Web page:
The Appointment [1991] (Movie Review)

The Appointment (Spanish) (1991) | Full Movie | Karen Jo Briere | Art Oden  | Leslie Basham - YouTube

Plot Summary

Liz is a journalist who just hates God with a passion. Her entire job consists of writing anti-God articles in the paper. Liz is clearly bent on evil, so she doesn’t believe a strange message that she hears from a mysterious messenger who claims to be from the Lord. The message is that Liz will die at a specific time on a specific day, which was why she needed to get saved. Liz laughs this off, but as the day gets closer, she becomes more and more uncertain of what she believes. Will be turn to Christianity before it’s too late???

Production Quality (0 points)

As a 1990s production, The Appointment is just bad, even for the time period. Video quality is cheap, lighting is inconsistent, and camera work is random, including silly mid-shot zooms. Audio quality is disrupted by weird sound effects, noticeable background sounds, and an overpowering, in-your-face soundtrack. Further, very abrupt cuts and transitions sometimes completely cut off scenes in abrupt and shocking ways. Needless to say, no points can be awarded in this section.

Plot and Storyline Quality (-1 points)

In the most propaganda-level fashion, the Christiano team made sure to craft one of the most offensive portrayals of Christians and non-Christians known to Christian entertainment. The “bad” characters are downright evil pariahs who are bent on destroying Christianity. Many other characters are generic and vanilla due to blank dialogue, but almost every conversation is used to push agendas, preach at people, and force ideas down the viewers’ throats. Some scenes are very short and punctuated. In general, the writers seemed to have a really bizarre obsession with the main character dying, which further contributes to a portrayal of Christianity that will repulse people. In the end, due to offensive elements, this aspect of the film must receive negative points.

Acting Quality (0 points)

The performances in The Appointment are either generic or overplayed. Some cast members are trying too hard to be interesting, which sometimes comes off as overly theatrical. Forced line delivery and emotions don’t help matters. Further, cheap costuming caps off a section that lacks any substantial potential.


As we’ve said time and time again, trying to scare people into being saved is one of the worst things that a Christian can do. This is not the objective of our faith, yet some Christian creators seem to think that it is. Though older than other movies, The Appointment still tarnishes the reputation of Christian entertainment. The one hope is that we are now past these dark days.

Final Rating: -1 out of 10 points


Bamboo in Winter (Movie Review)

Plot Summary

When Su Ming decides to find out for herself what the Christians who live near her Chinese village believe, she discovers a new opportunity in life to have faith that she never thought was possible.  She is drawn to the teachings of Christ and asks the local preacher every question she can think of.  However, though she finally surrenders to Christ, she does not expect the governmental persecution that follows.  As she sees other Christians giving their lives for the sake of Jesus, Su Ming will have to decide whether or not she will one day do the same.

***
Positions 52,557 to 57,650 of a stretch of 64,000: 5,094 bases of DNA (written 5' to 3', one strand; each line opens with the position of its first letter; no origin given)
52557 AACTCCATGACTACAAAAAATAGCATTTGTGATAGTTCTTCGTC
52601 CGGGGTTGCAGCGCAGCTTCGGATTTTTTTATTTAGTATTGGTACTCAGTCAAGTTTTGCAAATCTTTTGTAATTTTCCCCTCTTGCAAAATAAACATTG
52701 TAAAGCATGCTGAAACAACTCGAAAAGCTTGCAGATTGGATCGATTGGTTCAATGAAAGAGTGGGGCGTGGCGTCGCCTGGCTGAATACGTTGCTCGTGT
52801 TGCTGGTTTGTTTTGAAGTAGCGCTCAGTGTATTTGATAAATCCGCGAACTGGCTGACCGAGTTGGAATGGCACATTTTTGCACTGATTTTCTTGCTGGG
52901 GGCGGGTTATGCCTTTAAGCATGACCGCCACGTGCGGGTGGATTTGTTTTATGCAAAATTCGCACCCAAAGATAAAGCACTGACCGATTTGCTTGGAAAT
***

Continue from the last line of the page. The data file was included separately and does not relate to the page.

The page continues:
Production Quality (1.5 points)

Though Bamboo in Winter is an archaic 1990s production, it is actually not half bad, considering the time period and the limited resources.  Video quality is a bit blurry at times and audio quality is sometimes poor.  Camera work, however, is fine, yet the soundtrack is outdated.  However, considering the time period, the sets, locations, and props are very realistic and culturally accurate.  It’s clear that attention was given to this area, and there are other production improvements throughout.  Finally, the editing is okay, which rounds out an overall average production, yet it is certainly nothing to be ashamed of.

Plot and Storyline Quality (1.5 points)

Though the first half of this story is dominated by a lot of narration, it is still a unique, realistic, and believable storyline, even if it is a very short idea.  Better care is given to developing the characters in this plot than in most movies newer than it.  This is done through effective dialogue and authentic circumstances.  The audience can appreciate what the characters are experiencing for this reason.  The ending is also thought-provoking and non-typical.  Overall, though it is short in duration, this story has a great message that probably deserves to be reused in the future.

Acting Quality (2 points)

It’s surprising that a Christian film of this age had the resources to assemble such a culturally authentic cast.  It also seems as though each cast member is coached well as line delivery is mostly good and emotions are believable.  There are just some small errors here pertaining to over-practiced lines, but this is not enough to hold this section back.  In the end, this film is real standout in its time period.


This idea either needs to be remade or a newer, upgraded version needs to be created.  With a little more complexity and improved production quality, this could be a Hall of Fame worthy movie.  Regardless of all of this, Bamboo in Winter will always serve as an example of what can be done, even with a limited budget, if the film creators actually put care and thought into what they are doing.


Final Rating: 5 out of 10 points